Monthly Archives: December 2013

Ugly, But Tasty, Old Fruit

Today’s fruit du jour is medlar (Mespilus germanica), one of the most-disgusting-looking fruits you could imagine. Don’t stop reading! Medlar was a popular fruit in the Middle Ages, and with good reason. Charlemagne was so taken by this fruit that he decreed that it be planted in every town he conquered. Medlar needs some contemporary pr.

Let’s get those bad looks out of the way. Picture a small apple with a rough, russeted skin and the calyx end — the end opposite the stem — flared open. Not very pretty, eh? That homely appearance gave rise to

some not-so-complimentary nicknames. “Open-arse” fruit, for example, by Chaucer. Or, from Shakespeare, more discretely, “open-etcetera.”

Ugliness, for medlars, is not just skin deep. When harvested, which was a few weeks ago here, the fruits are white and rock hard within, and not ready for …

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Mulchercising with a Cat

I’m getting a lot of mulchercise here at the farmden these days. It’s good for me and good for the ground and, in turn, my plants.

Four piles of materials await me: a pile each of new and old wood chips, and a pile each of new and old leaves. The new pile of leaves is going to sit out this year’s mulchercise sessions. After a winter of settling and some decomposition, that pile will be just right for being planted with squash and melon plants. The lanky vines can run wild over the pile through summer and then, next year at this time, I’ll spread the much-reduced pile.

Last year’s leaf pile, from which I harvested this year’s squashes and melons, is part of my present mulchercise. The now dark brown material is getting hauled over to and spread beneath currant bushes, over the asparagus and flower beds, …

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Cold? No Problem.

Brrrr! The mercury plummeted to nine degrees Fahrenheit in my garden a couple of weeks ago. Yet I was still harvesting fresh salad greens. And I don’t mean kale and Brussels sprouts; they’re tasty and still available in my “back forty,” but tender and succulent they are not. Likewise, I don’t mean turnips, carrots, or other root crops that can nestle in the relative warmth of the earth. (My root crops anyway were pulled and packed away into a box for winter storage.)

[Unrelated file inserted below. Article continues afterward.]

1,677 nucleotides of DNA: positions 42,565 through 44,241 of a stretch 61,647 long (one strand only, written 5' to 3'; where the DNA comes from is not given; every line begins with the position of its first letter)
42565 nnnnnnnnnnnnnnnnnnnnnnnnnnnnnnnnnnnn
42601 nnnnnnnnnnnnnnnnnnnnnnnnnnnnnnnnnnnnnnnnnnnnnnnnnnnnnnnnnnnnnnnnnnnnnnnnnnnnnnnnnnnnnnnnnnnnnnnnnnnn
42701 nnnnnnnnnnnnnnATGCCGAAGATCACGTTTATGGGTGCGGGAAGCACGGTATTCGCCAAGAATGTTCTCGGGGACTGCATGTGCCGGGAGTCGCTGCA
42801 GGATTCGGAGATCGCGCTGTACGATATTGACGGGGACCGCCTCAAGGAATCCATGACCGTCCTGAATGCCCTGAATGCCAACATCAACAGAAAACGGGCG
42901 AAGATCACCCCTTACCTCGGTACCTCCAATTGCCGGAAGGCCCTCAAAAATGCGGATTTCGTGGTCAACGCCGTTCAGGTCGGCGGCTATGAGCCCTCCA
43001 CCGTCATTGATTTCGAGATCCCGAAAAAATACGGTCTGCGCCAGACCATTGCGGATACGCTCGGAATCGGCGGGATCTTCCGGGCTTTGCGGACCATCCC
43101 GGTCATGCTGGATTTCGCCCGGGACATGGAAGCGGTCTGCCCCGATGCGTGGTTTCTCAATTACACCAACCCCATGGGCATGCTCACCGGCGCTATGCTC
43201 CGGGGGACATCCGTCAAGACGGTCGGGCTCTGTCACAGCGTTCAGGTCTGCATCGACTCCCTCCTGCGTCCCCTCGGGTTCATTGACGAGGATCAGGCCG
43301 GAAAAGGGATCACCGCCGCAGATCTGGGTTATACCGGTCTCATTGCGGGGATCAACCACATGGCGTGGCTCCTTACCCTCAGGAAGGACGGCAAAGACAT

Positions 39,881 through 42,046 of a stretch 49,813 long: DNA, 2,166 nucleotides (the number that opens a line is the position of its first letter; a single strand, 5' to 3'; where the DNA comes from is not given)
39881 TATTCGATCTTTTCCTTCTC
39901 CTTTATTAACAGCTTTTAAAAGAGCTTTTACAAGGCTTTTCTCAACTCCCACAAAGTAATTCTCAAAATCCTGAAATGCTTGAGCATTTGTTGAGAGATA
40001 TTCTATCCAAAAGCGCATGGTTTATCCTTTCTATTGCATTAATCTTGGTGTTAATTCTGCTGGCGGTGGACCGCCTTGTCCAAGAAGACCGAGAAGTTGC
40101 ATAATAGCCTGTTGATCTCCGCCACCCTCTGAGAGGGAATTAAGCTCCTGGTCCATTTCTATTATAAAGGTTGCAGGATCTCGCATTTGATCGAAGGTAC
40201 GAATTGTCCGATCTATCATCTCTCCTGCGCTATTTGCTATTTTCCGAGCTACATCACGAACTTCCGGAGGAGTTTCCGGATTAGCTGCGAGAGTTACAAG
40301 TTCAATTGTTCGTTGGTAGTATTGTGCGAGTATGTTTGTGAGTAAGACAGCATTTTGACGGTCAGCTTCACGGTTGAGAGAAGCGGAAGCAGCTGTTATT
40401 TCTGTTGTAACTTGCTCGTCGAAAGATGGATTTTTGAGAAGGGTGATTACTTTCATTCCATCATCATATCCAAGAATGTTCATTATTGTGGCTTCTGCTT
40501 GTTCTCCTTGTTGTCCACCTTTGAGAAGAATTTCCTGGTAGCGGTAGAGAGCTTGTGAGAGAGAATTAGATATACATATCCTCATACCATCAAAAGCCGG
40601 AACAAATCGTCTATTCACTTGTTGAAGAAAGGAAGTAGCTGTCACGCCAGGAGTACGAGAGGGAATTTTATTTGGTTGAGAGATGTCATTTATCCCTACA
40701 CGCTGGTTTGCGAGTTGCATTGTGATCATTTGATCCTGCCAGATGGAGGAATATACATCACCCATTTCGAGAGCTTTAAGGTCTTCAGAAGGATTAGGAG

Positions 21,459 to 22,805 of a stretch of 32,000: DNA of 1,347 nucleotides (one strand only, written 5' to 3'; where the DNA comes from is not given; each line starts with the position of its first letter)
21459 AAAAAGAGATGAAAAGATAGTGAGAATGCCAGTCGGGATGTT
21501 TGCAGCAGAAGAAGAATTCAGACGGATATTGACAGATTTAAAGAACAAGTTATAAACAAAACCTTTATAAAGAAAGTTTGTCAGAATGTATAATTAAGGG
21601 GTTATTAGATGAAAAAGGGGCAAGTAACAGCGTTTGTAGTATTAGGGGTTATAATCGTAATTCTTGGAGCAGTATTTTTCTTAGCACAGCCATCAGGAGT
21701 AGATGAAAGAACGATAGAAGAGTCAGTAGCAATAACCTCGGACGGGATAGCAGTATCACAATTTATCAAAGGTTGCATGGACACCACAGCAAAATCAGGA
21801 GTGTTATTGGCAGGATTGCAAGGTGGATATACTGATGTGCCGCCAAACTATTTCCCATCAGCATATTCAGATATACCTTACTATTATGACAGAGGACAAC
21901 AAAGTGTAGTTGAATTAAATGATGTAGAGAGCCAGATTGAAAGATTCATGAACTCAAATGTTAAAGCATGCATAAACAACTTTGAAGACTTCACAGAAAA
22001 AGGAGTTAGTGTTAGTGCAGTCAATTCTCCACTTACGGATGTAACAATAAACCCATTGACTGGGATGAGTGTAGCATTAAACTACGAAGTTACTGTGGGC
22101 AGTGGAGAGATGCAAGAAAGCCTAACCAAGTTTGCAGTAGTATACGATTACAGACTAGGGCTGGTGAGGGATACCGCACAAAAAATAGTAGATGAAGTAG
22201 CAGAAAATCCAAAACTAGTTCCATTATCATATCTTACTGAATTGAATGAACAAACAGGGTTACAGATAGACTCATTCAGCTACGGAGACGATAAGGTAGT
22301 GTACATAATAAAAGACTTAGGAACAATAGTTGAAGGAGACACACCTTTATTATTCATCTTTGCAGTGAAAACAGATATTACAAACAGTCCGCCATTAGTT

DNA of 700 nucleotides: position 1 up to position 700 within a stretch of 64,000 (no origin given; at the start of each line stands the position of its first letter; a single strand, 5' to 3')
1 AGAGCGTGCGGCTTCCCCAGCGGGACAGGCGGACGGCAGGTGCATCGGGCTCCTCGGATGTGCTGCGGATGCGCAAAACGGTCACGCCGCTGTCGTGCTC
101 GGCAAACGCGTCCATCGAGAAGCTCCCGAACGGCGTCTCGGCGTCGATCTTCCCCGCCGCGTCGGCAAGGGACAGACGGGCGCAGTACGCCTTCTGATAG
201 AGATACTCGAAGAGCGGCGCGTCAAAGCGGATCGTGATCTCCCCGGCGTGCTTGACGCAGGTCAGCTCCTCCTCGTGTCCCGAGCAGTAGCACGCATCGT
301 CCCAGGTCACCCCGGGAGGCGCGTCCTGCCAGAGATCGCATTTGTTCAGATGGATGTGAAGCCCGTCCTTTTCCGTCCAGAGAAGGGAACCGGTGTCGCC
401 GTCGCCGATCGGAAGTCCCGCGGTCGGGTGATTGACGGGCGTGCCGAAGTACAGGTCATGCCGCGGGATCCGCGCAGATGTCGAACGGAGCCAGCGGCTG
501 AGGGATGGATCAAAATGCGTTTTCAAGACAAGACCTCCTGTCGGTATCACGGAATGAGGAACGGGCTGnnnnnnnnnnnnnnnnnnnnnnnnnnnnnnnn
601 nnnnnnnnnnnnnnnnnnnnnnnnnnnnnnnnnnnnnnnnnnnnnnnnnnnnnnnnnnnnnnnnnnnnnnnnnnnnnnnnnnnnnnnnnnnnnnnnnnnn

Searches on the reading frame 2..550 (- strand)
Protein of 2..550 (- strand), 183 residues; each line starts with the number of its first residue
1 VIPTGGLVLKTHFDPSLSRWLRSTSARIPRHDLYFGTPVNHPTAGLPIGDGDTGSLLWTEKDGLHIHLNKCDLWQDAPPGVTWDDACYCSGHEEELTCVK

What I am talking about is lettuce, endive, and Chinese cabbage. These vegetables, which ARE tender and succulent, must have antifreeze in their cells to be able to remain so in the face of such cold temperatures. Actually, that’s not far off: With gradual exposure to increasingly colder temperatures, cold-hardy plants are able to move water out of their cells into the spaces between the cells, …

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Beans, Beans, . . . and Blueberries

Deb and David gather around the kitchen table as the contenders are brought forth, each steeped in its own cooking juice in a custard cup. The event is the long-awaited bean test, home-grown Cannellini beans vs. store-bought Cannellini beans vs. home-grown Calypso (Yin Yang) beans. Mostly, we are interested in

whether the home-grown Cannellini’s would be better than the store bought, a possible reason being that stored, dry beans get tougher with age.

I planted a very short row of the Cannellini and of Calypso beans back in the middle of May. I do mean short, only about 5 feet each. After all, this planting was for testing, not for production.

The beans I planted, as well as kidney beans, pinto beans, and some other dry beans, and green beans, share the same botanical lineage, Phaseolus vulgaris. All can be grown just like green beans …

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